Rebranding Pixelcode: Three Ideas This article was posted on Tuesday, 15th March 2011

This is the third instalment of the branding exercise I did for my own company, Pixelcode. After making the decision to create a new brand and then doing some research I now had to get down to work and actually create the logos and logotype.

Ideas from copybook

I had several different ideas in my copybook for potential logos, but as I began sketching out ideas for implementation (like how it would look on a website) I always seemed to gravitate towards an idea that stemmed from an infinity loop. I love the infinity loop and it’s three dimensional cousin, the möbius strip, but this idea began to morph into a stylised P.

Stylised P- Idea 1

This eclipsed any other ideas I had and I took a real shine to it. Unfortunately after a ‘honeymoon’ period of using it in dummy layouts and situations, I realised that this logo still didn’t provide a solution to the problems I was having. It still used a letter rather than an icon, image or shape. It also had a lot of issues when paired with the company name- run it alongside the logo it looked like PPixelcode. When it was paired with non-italic text, it looked out of place and unbalanced. The list went on- in this form it just wasn’t working for me.

Separation Anxiety

I was still enamoured with the shape, so I tried a different approach. I decided to make a logotype out of the icon. After a few printouts and printed guidelines, I scripted the rest of the letters in a similar style to the P, producing a script-like logotype:

Traced Script Logo

It was at this point that my love affair with the P shape was deteriorating pretty rapidly. Not only was a logotype less flexible than a logo icon, I just knew in my gut that it didn’t suit my business and the style of work we produce. It was at this point that I decided to scrap the P and the logotype completely. I was getting caught up with it and it was clouding my objectivity.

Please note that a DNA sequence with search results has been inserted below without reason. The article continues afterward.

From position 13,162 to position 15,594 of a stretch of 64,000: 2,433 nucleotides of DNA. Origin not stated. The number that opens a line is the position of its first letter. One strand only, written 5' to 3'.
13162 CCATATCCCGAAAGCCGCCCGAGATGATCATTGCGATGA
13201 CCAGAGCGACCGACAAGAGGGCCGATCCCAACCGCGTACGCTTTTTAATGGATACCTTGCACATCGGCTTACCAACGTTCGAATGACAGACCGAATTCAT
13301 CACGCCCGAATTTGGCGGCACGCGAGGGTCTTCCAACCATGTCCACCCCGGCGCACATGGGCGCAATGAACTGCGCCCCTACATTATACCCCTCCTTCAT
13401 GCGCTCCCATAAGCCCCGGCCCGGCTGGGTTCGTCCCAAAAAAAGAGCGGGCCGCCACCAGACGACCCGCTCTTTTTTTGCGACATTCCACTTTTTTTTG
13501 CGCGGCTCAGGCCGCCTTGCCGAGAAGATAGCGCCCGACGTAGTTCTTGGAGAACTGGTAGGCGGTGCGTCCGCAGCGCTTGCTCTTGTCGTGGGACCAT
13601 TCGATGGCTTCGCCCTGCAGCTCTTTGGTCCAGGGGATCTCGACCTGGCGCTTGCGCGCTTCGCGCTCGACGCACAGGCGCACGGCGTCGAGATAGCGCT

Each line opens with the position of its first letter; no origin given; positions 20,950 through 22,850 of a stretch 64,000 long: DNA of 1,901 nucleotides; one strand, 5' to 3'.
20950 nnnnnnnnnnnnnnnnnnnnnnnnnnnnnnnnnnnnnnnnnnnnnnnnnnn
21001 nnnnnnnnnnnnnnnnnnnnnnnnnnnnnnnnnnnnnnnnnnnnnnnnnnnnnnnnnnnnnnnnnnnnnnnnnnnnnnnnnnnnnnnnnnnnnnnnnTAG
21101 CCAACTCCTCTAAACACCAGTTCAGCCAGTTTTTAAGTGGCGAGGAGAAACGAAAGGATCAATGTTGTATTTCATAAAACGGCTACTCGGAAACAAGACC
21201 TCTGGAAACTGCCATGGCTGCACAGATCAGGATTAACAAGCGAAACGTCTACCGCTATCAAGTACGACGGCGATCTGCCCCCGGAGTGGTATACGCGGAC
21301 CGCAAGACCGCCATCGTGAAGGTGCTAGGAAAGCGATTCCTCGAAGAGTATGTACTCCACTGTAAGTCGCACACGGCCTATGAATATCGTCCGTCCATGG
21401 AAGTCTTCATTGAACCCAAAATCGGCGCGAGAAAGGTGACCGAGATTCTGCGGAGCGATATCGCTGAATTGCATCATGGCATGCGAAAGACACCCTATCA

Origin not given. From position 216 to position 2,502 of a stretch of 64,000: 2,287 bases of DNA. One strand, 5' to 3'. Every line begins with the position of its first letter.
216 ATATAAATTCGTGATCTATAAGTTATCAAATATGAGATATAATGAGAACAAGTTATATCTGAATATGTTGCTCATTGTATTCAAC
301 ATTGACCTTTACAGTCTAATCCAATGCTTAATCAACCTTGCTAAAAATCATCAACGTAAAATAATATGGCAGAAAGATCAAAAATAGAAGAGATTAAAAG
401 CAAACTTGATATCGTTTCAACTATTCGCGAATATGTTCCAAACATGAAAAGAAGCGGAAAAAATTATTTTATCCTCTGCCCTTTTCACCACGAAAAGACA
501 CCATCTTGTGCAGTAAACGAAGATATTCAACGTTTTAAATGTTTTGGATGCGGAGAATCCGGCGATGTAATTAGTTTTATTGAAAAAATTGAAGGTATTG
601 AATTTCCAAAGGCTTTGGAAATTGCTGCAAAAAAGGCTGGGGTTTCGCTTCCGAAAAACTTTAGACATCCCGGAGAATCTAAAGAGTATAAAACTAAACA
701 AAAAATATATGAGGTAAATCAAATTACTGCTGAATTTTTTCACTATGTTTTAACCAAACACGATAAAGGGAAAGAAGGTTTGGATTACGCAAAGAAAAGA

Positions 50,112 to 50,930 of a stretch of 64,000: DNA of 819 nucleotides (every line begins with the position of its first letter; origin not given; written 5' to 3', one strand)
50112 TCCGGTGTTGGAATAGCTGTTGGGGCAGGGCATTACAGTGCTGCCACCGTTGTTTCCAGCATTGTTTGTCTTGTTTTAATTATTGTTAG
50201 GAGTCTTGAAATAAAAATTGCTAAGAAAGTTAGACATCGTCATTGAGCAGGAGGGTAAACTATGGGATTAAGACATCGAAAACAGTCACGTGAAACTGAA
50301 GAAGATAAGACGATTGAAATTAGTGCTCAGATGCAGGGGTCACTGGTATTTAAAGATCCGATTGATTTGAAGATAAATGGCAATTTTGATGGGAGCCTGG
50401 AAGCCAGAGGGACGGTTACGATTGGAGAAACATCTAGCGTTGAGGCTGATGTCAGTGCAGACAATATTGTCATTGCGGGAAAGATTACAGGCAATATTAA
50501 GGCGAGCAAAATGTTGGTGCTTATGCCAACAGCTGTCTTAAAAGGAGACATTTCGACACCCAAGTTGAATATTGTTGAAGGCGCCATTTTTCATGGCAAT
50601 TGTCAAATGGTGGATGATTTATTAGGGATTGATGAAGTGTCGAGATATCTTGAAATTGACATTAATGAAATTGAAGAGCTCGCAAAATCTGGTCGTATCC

Back to basics

Images of third idea in copybookI went back to my copybook and decided to work on ideas that were much simpler. I thought about how my company, Pixelcode, would be represented in icon form. It then occurred to me that the simplest shape is a square, representing a pixel. I sketched up a few ideas, but I knew variations would be easier done in Illustrator.

After a little tweaking and several versions in Illustrator, I eventually had a shape that I liked and a shape that I thought would work. I added in a ring within the circular shape, just so it’s not so heavy in colour. It also reminded me of a bullseye, which was nice. I liked it immediately which is usually a good start.

Variations of the round logo

Halfway there

Once I had a logo shape, I needed a typeface to pair with it. Having (over)used Helvetica previously, I wanted something that wasn’t so common and I was definitely open to a seriffed font. I tried a couple of different ‘faces, until I stumbled across a typeface that I have had since pre-OSX, a typeface originally sold by FontFont but now appears to be owned by FontShop. The typeface is called ‘The Serif’.

I have had this font for so long, I can’t remember why I got it in the first place. I will probably have to re-buy it, as the version I have has no Euro symbols, but at least I’ll get a couple of nice new OpenType fonts instead of the tatty TrueType fonts I currently own. A bit of fiddling and resizing and I finally had the combination I was looking for.

Magnetic Board with Logo ideas on itAs with the previous two designs, I printed out some samples and stuck up on my wall. If you have the time to do it, simply living with the logo, seeing it every day for a few weeks is a good test to see whether it’ll work for you, both aesthetically and functionally.

As it turned out, the more I saw it, the more I liked it. I started to think of all the different ways I could use it on different stuff. I also put together some different examples of colour combinations and logo placements. There was just so many possibilities that I couldn't wait to get working with it.

The last instalment of this particular story, will be on all the loose ends that will need to be tied up. At this point I haven't implemented the logo anywhere yet, as I'm working on a new Pixelcode website. Once that is finished, I'll be rolling out the new brand on the main website, social networks and stationery all at once. I think the next instalment will be mostly be a checklist of work to do and how it will be done. 

Article postscript on Friday, 1st April 2011

This is part of a four-part Rebranding Pixelcode series. It consists of 1. A preamble, 2. Research, 3. Three Ideas and 4. Promoting Completion.

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